A day after releasing the stable version of Firefox 28, Mozilla today launched the first beta version of Firefox 29. While there wasn’t all that much interesting in Firefox 28, the latest beta version represents a major step for Mozilla. It includes both the new — and very Chrome-like — Australis design, as well as support for Firefox Sync, Mozilla’s cloud-based syncing service with end-to-end encryption.
The new design will likely be a bit controversial with long-time Firefox users. It’s quite a departure from earlier versions, with rounded tabs and a menu that’s now behind the same kind of “hamburger menu” as Chrome’s. I’ve been running the Firefox Nightly releases and Chrome side-by-side lately, and sometimes I get confused about which one I’m using — that’s how similar they look.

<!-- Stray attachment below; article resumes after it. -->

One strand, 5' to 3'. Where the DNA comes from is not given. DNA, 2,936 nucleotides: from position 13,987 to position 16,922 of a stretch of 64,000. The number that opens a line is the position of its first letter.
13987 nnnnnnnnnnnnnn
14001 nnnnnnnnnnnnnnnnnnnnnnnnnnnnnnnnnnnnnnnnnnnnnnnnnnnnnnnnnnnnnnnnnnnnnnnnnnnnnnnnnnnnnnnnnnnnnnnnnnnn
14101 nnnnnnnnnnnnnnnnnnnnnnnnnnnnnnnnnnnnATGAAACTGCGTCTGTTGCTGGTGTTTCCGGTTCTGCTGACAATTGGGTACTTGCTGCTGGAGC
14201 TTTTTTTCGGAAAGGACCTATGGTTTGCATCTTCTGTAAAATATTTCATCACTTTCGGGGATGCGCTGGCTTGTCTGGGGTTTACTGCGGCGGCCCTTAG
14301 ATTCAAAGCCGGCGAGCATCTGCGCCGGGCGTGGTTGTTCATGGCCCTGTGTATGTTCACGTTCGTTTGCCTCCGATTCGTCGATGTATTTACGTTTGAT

What Firefox is keeping, though, is the extra search box, which most other browser vendors have done away with. You can always remove it, though, and just use the URL bar to kick off your searches, too, just like in Chrome or the latest versions of Internet Explorer.
That kind of customization is also at the core of Mozilla’s thinking here. The organization thinks of Firefox as a browser you should be able to customize for your needs and to do this, the beta features extensive and easy to find customization options. Earlier versions of Firefox had similar features, but they were often hidden away a bit and most mainstream users never found them. With the Australis design, customization is now front and center.
The design also puts an emphasis on simplicity. Tabs that aren’t currently active blend into the background, for example, and unless there is a page to go forward, the design simply hides the usual arrow buttons. Tabs now also sit higher up in the browser, so you get a few extra pixels of screen real estate for the sites you are looking at.
If you want to give the new beta a try, you can download it here for Windows, Mac and Linux.